On Constitutions, Covenants, and Preambles

It is July 4 – the American summer festival of extravagant patriotism, razzle-dazzle festivities, hot dogs, hamburgers, and (for many) beer. It is also a moment when the punditry and intelligentsia ponder this republic’s founding principles.

Since most Americans can’t distinguish the Declaration of Independence (July 4, 1776) from the Constitution (drafted September 17, 1787, ratified June 21, 1788), our pondering of principles attends to both documents.

Debates about the Constitution, however, are contentious, whereas the Declaration is simply an object of reverential, if usually ignorant, reference. Royal-watching is far more fun.

I wasn’t invited to participate in Christiane Amanpour’s TV panel Sunday morning about the Constitution, but I would like to comment on a matter missed or mangled by the media observers. It begins with the question of whether our courts should be guided “strictly” by the “original” and “literal” intent of the authors.

I have commented on the fundamentalist view of this question before and find it specious rhetoric. Every judge interprets the words of the document to fit wider moral and legal judgments. The Heller case on the “right to keep and bear arms” is only one example.

It is more instructive to remember that fundamental tensions exist in the very origins of our  Constitution, since the Enlightenment founders tended to see it as a “contract,” as with Rousseau and the French social philosophers in his train, while federalists coming out of old Calvinist and Puritan traditions saw it in the light of covenant.

While contractualist thought leads us to the legalistic literalism of today’s conservatives (who are descended from 18th century radicals), covenantal thought leads us to the more “organic” thought that sees it as a “living document.” This, of course, was a conservative position in the 18th century.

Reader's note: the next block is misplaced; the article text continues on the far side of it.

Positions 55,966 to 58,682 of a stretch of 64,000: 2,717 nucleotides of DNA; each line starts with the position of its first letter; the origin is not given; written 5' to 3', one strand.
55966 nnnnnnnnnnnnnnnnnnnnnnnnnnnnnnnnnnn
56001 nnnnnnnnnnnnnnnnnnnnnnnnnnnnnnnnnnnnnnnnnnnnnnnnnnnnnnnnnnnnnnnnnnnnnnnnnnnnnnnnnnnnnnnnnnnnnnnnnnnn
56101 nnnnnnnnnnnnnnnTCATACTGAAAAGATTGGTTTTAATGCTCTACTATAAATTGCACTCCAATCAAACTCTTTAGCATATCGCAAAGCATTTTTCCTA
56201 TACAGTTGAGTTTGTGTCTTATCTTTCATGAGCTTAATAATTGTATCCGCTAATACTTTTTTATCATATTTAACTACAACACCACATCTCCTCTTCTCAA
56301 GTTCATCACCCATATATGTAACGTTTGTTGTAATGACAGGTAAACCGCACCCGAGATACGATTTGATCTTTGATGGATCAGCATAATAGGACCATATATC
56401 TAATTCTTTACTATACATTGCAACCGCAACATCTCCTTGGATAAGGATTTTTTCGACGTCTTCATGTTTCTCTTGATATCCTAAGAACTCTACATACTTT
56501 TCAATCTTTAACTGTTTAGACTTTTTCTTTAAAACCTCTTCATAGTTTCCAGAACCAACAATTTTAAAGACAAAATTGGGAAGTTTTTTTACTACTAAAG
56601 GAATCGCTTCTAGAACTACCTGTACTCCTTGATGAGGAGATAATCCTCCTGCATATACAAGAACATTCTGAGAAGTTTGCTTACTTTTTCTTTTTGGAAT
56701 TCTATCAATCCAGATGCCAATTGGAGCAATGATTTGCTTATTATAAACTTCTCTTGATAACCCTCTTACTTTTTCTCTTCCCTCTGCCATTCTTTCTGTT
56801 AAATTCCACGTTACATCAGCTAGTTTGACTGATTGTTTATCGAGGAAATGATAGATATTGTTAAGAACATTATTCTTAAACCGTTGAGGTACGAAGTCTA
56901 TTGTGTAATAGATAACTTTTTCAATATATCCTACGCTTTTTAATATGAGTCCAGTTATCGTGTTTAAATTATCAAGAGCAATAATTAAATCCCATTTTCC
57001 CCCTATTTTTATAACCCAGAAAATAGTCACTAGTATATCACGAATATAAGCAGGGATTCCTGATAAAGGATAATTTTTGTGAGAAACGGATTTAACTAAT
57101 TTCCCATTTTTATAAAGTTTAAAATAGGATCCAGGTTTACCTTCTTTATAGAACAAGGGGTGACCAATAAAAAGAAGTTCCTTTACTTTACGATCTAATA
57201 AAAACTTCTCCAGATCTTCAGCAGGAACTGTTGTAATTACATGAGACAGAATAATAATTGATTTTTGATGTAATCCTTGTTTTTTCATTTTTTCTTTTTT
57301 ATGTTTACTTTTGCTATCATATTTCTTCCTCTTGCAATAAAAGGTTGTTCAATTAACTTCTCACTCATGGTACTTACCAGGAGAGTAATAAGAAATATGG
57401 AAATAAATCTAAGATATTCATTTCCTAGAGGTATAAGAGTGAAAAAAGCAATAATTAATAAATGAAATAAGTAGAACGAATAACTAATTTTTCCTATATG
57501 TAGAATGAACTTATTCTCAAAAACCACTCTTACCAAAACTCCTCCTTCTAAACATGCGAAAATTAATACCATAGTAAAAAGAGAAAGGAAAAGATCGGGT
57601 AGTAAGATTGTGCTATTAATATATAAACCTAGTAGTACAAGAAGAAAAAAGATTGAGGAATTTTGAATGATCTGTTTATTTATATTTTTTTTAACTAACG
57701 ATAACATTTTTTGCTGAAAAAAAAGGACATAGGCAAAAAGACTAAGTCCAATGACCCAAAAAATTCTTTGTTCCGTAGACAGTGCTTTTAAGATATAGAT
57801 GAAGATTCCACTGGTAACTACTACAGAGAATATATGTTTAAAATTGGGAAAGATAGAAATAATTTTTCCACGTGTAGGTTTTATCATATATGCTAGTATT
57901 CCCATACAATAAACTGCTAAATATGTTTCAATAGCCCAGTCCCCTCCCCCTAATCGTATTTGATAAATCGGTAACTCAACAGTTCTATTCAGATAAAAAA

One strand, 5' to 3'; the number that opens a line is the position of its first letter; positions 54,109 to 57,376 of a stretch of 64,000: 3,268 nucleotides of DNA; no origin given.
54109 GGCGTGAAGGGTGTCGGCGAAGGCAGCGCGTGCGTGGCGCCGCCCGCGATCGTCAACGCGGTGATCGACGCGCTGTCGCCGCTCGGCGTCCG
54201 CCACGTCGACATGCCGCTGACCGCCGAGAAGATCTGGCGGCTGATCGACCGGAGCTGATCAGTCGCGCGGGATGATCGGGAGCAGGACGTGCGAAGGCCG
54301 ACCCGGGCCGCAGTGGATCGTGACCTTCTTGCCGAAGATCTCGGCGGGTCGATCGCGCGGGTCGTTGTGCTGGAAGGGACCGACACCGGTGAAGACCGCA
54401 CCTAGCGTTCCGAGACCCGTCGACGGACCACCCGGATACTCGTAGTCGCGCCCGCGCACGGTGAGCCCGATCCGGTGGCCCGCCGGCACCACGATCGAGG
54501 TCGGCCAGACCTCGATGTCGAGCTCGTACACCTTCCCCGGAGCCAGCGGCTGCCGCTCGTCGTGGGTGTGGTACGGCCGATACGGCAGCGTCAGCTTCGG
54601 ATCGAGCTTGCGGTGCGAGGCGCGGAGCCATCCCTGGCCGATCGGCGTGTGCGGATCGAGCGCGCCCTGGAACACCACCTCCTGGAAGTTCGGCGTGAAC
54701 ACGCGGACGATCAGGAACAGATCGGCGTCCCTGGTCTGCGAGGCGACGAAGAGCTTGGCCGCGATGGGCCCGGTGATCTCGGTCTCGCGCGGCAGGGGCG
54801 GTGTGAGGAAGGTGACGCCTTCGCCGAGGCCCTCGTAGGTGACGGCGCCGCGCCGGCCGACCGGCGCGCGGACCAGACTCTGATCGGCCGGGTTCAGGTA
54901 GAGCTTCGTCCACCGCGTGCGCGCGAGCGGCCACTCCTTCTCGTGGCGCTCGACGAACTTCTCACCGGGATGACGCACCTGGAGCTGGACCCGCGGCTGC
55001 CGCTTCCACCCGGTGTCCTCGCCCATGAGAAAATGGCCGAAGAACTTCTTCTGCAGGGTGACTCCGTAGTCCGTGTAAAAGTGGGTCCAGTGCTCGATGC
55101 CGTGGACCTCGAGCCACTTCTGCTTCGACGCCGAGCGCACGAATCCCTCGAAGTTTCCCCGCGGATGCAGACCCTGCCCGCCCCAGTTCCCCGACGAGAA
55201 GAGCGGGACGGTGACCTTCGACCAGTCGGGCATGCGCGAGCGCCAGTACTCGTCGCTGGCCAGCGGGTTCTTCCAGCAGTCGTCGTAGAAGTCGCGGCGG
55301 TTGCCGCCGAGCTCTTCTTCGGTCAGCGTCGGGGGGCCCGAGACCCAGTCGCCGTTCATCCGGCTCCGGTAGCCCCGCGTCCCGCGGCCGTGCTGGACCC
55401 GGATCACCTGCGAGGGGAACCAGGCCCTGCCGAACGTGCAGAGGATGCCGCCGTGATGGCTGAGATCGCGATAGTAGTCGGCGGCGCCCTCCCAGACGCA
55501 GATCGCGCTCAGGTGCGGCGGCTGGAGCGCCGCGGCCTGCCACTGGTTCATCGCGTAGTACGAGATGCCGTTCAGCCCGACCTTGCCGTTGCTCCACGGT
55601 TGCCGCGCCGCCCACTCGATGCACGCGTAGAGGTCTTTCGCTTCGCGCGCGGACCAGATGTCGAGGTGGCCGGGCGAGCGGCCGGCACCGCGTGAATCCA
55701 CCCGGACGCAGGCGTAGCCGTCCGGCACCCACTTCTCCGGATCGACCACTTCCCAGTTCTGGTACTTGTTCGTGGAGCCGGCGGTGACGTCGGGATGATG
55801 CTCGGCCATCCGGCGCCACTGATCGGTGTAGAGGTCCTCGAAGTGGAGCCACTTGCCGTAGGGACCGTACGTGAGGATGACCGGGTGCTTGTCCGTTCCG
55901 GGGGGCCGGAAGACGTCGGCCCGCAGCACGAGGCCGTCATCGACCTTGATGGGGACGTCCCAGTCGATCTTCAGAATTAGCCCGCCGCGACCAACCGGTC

However, the idea of a “living document” is not helpful. Rather, we need to remember that a covenant was  a tissue of mutual promises among parties bound together in trust. The classic covenant entailed a “people” and their god within a land to which they also were bound in stewardship and trust. The covenant is a frame for living together in the uncertainties of history and human evil.

This is why the prophets of Israel, when they sought to call Israel back to its covenant, did not engage in legalistic literalisms. They vividly pointed out the broader actual impact of Israel’s behavior on the poor, the marginalized, and the land and animals the nation exploited in violation of the Sabbath. That is, they illuminated the concrete effects of public policy on the people as a whole and on their land. They were not, in short, the Pharisees of Jesus’ day, who sought to reform the people by stricter literal adherence to the law.

It seems to me that when we remember this prophetic line of covenantal thought leading to our Constitution (It’s a long story, read Daniel Elazar’s writings.), we would do well to take its Preamble as seriously as the authors did. It is the Preamble setting out the purposes of the Constitution that needs to regulate its interpretation.

The authors knew what they were doing. The Preamble is the core of the covenant they were constructing. It is the lens through which to see its meaning. It reflects what John Calvin had already laid out in his Institutes (Bk. II.8.8) two centuries earlier – that the meaning of a law must be derived from its purpose.

The Preamble is that statement of purpose. It might be good to recall it today in the face of those who would invoke it to tear down the public policies that seek to enact its vision:

“We the people of the United States, in order to form a more perfect union, establish justice, insure domestic tranquility, provide for the common defense, promote the general welfare, and secure the blessings of liberty to ourselves and our posterity, do ordain and establish this Constitution for the United States of America.”